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Image credit: Roberto Baldwin/Engadget

Tesla faces intensifying FBI investigation over Model 3 production

It's determining whether or not the EV maker misled people.
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Roberto Baldwin/Engadget

Tesla's legal headaches aren't over just because of its settlement with the SEC. The Wall Street Journal has learned that the FBI is stepping up a criminal investigation into whether or not Tesla "misstated" its Model 3 production capabilities and misled investors as far back as early 2017. The company had acknowledged a "voluntary request" for documents from the Justice Department on September 18th, but it now appears that investigators are concentrating on the Model 3 and escalating their efforts. They recently asked for testimony from former Tesla staff in the case, for instance.

Law enforcement is primarily concerned about the wide gap between Tesla's early production promises and the cold reality. It had signaled plans to produce 5,000 Model 3s per week by the end of 2017 after announcing its earnings in February 2017 and reiterated those plans when production was imminent in July of that year, but it only made a total of 2,700 units that entire year. It wasn't until July 2018, several months later, that Tesla started achieving that 5,000-per-week figure. The WSJ heard that the early production line didn't even have a completed body shop until September 2017.

Tesla told Engadget in a statement about the prior document request and said that it hadn't received subpoenas, official requests for testimony or "any other formal process." There hasn't been a DOJ document request "for months," it said. This doesn't rule out the DOJ reaching out to individual staff, but the company itself wouldn't have received anything. The automaker also stressed that it was "transparent" about the difficulties of improving manufacturing rates and that it set "truthful targets" that were neither unrealistic nor overly conservative. You can read the full statement below.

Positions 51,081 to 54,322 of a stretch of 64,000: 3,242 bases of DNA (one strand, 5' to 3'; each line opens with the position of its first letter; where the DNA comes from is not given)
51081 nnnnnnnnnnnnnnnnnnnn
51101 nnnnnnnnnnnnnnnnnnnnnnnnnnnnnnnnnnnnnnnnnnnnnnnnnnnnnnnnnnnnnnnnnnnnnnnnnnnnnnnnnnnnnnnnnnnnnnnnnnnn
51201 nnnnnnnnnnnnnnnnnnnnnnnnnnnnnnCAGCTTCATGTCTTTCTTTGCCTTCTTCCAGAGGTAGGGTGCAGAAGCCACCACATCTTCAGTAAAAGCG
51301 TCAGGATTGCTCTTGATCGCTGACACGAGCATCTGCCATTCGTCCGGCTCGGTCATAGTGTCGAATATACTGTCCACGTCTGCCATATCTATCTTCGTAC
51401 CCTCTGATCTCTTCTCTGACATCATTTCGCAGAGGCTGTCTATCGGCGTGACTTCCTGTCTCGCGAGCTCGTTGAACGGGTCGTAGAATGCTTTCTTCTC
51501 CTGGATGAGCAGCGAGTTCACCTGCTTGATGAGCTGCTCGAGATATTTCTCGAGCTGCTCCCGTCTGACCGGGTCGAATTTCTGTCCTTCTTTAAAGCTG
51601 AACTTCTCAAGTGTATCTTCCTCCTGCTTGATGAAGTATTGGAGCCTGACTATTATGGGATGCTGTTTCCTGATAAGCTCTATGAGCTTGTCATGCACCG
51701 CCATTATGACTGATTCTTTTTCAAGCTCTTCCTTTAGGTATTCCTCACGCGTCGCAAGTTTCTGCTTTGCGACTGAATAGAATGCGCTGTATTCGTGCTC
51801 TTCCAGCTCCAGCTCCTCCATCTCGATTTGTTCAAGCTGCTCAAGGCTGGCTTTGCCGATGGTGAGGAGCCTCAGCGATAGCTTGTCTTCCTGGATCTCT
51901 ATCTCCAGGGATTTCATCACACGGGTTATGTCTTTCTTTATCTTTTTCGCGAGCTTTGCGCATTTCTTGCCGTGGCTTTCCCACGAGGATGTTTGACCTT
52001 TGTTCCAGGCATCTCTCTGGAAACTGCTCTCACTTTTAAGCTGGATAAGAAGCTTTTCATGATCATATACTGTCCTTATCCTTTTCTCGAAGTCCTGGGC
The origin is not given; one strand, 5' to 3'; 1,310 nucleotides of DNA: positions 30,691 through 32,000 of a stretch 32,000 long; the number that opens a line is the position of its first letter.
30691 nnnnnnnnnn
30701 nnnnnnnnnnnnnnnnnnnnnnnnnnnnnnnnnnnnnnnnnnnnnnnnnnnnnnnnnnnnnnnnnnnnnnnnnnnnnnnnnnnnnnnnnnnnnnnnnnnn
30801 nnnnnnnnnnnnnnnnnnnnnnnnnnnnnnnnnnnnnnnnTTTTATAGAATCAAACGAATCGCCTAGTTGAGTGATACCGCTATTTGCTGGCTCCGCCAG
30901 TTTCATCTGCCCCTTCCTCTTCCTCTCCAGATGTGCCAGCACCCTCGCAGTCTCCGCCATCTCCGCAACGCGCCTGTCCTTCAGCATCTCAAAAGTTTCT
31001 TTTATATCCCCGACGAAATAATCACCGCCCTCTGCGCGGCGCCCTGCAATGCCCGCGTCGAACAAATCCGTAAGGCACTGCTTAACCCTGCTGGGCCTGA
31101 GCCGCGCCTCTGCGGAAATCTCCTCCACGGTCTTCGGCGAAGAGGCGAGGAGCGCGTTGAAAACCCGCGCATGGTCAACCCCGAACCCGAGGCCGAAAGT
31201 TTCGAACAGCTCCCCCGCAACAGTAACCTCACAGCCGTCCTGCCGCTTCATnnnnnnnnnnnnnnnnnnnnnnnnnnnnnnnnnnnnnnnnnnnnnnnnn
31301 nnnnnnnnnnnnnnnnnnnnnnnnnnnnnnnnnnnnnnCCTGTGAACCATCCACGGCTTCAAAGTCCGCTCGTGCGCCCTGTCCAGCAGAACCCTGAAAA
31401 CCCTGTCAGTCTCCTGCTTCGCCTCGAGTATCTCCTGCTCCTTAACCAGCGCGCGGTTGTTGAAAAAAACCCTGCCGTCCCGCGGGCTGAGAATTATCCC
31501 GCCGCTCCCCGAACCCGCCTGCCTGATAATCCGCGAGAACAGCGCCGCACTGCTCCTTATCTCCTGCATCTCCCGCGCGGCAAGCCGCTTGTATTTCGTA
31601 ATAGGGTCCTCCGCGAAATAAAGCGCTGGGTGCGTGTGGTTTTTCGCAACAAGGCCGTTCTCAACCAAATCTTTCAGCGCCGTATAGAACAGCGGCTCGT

Whether or not anything comes from the investigation is unclear. To pursue a case, the FBI might have to show that Tesla knew it was unlikely to make its stated production goals. If there's evidence Tesla was simply grappling with "difficulties that [it] did not foresee," as the company said in a statement, the FBI's investigation might amount to nothing. Whatever the outcome, this likely isn't what Tesla wants to deal with right as it's returning to profitability.

"Earlier this year, Tesla received a voluntary request for documents from the Department of Justice about its public guidance for the Model 3 ramp and we were cooperative in responding to it. We have not received a subpoena, a request for testimony, or any other formal process, and there have been no additional document requests about this from the Department of Justice for months.

"When we started the Model 3 production ramp, we were transparent about how difficult it would be, openly explaining that we would only be able to go as fast as our least lucky or least successful supplier, and that we were entering 'production hell.' Ultimately, given difficulties that we did not foresee in this first-of-its-kind production ramp, it took us six months longer than we expected to meet our 5,000 unit per week guidance. Tesla's philosophy has always been to set truthful targets – not sandbagged targets that we would definitely exceed and not unrealistic targets that we could never meet. While Tesla gets criticized when it is delayed in reaching a goal, it should not be forgotten that Tesla has achieved many goals that were doubted by most. We are enormously proud of the efforts of the whole company in making it through this difficult ramp and getting us to volume production."

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